There was in the days of Herod, the king of Judaea, a certain priest named Zacharias, of the course of Abia: and his wife was of the daughters of Aaron, and her name was Elisabeth. And they were both righteous before God, walking in all the commandments and ordinances of the Lord blameless. And they had no child, because that Elisabeth was barren, and they both were now well stricken in years. – Luke 1:5-7
Luke records a very dramatic scene for us concerning the birth of John the Baptist in the first chapter of his gospel. After a short introduction to the gospel, we are introduced to and elderly couple, Zacharias and Elisabeth.
Luke tells us these events occurred during the reign of Herod the Great so this story happened about 7 BC. The story begins with a beautiful, yet tragic description of this couple. They are described as both righteous and blameless in their service to God. This is not to say in any way that they gained eternal glory by their works. Luke is simply telling us that these two were faithful and they had been for a long time. However, there is also a tragic element to their lives. They have no children. Jewish tradition tells us that man is old when he is in his sixties. The description of these two is “well stricken in years.” I think we can assume that much Abraham and Sarai, they were well passed child bearing years. They were probably nearly ninety years old.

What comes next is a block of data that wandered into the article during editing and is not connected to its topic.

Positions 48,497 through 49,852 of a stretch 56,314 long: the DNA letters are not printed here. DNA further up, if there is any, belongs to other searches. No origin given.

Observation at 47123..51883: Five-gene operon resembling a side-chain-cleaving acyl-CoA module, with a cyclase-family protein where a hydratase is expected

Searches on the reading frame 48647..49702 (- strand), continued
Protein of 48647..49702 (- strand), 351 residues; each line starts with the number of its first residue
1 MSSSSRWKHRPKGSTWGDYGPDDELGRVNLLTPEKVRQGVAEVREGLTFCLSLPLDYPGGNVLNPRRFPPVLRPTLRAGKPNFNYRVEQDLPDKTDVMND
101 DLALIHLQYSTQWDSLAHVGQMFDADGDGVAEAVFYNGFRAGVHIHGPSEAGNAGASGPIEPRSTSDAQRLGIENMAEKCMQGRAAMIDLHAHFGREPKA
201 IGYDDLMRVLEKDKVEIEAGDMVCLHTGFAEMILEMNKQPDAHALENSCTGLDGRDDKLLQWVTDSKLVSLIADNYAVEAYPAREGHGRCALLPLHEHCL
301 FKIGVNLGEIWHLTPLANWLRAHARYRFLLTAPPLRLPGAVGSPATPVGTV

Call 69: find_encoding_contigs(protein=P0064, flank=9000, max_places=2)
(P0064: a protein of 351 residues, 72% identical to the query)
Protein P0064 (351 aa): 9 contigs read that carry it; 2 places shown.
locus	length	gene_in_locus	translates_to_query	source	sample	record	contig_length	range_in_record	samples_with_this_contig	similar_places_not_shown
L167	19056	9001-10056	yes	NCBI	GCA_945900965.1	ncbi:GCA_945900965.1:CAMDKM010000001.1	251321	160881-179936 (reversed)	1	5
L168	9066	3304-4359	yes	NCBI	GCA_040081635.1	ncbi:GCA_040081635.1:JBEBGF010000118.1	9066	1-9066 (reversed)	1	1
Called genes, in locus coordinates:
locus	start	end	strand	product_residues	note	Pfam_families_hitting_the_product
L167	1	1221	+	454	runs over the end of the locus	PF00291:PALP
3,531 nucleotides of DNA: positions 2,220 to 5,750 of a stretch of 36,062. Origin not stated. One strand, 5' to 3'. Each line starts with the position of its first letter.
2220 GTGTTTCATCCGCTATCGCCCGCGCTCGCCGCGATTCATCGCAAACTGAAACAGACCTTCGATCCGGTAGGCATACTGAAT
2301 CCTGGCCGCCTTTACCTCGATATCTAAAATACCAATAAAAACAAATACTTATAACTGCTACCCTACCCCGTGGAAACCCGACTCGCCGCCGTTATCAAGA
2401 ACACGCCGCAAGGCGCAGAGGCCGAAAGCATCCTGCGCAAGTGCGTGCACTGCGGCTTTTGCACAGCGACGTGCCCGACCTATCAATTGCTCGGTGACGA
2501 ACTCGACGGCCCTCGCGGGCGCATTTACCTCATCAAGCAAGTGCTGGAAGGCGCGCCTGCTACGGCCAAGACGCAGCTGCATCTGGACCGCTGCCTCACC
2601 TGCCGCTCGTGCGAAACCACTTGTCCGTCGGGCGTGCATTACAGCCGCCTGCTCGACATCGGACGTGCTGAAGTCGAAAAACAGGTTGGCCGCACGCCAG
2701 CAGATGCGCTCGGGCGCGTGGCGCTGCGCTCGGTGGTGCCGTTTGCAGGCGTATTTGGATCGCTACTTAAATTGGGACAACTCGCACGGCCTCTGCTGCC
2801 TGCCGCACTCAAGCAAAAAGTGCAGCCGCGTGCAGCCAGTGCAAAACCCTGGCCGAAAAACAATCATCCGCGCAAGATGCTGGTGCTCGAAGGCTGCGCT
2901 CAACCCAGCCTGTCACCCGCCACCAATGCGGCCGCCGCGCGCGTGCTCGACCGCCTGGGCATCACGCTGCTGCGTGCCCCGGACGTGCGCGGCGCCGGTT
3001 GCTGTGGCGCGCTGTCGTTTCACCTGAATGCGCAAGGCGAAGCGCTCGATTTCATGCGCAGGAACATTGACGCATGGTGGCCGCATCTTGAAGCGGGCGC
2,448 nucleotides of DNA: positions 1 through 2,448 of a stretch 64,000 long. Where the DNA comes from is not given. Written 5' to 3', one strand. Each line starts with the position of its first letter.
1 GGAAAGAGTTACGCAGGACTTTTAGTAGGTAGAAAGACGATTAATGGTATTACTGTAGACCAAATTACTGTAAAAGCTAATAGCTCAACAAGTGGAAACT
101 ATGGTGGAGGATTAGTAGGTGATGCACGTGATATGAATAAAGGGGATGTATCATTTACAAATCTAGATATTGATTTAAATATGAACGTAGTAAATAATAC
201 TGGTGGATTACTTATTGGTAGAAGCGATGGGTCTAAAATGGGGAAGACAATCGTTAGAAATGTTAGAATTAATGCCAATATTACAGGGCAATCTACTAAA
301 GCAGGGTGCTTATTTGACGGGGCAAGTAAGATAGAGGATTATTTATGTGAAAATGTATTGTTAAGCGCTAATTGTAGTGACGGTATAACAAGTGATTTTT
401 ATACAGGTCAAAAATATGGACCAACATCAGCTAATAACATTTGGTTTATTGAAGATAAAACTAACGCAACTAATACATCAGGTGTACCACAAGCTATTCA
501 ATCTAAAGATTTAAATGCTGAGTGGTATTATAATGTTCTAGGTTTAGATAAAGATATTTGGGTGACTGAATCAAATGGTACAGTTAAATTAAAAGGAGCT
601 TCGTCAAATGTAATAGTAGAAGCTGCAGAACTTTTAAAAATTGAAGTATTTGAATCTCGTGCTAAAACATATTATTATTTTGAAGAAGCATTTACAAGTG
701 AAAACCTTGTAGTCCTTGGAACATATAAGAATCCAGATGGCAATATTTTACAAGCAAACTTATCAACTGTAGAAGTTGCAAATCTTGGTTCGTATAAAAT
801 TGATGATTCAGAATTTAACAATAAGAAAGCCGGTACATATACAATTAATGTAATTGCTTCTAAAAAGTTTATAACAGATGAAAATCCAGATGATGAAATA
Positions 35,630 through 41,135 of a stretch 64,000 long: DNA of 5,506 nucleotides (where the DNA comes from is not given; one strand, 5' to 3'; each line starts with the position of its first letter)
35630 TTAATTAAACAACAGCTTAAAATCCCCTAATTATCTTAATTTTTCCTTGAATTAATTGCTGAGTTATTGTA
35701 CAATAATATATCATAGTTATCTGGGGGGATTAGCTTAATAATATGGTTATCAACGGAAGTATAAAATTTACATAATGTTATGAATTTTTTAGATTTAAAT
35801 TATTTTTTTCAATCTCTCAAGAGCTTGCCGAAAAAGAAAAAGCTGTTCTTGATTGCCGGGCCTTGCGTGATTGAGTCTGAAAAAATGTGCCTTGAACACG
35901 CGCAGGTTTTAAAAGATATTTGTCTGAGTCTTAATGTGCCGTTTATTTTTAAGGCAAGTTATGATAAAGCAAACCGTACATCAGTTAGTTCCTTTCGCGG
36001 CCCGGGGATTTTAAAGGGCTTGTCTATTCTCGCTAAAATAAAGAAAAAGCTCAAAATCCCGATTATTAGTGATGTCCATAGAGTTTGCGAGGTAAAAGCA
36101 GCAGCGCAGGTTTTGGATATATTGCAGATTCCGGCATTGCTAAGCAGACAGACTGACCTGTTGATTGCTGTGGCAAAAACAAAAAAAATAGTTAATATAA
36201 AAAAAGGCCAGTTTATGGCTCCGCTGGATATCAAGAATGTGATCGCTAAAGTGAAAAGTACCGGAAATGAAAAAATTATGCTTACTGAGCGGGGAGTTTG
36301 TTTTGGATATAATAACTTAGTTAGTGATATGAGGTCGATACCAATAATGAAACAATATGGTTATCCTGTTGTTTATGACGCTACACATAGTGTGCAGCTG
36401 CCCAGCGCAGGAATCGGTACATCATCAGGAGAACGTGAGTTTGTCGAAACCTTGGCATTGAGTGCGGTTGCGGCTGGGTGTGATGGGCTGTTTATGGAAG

We will learn later, that they had prayed for children. They possibly could have been praying for children for over seventy years! And yet they had none. Elisabeth was mocked and ridiculed by her friends. These women no doubt accused her of some sin that was causing God to curse her with no children. But that is simply not the case.
Luke records how their lives progressed. They were righteous. They were doing the best they could. So why did they have no children? At this point in the story, we do not know the reason. We will see later that the Lord had a blessing prepared for them. But, all we know is that these are good people and something bad has happened to them.
I think this is the very reason it is recorded this way. Sometimes bad things happen to good people. We do not know all the circumstances of someone else’s life, therefore we should not assume the worst! Elisabeth had done nothing wrong. Therefore, the reproach she received was lies.
As we continue through this story, we are going to see a much larger principal of patience in prayer. But for now, we have learned that we need to continue faithfully in God’s service even when we don’t understand why bad things happen to us.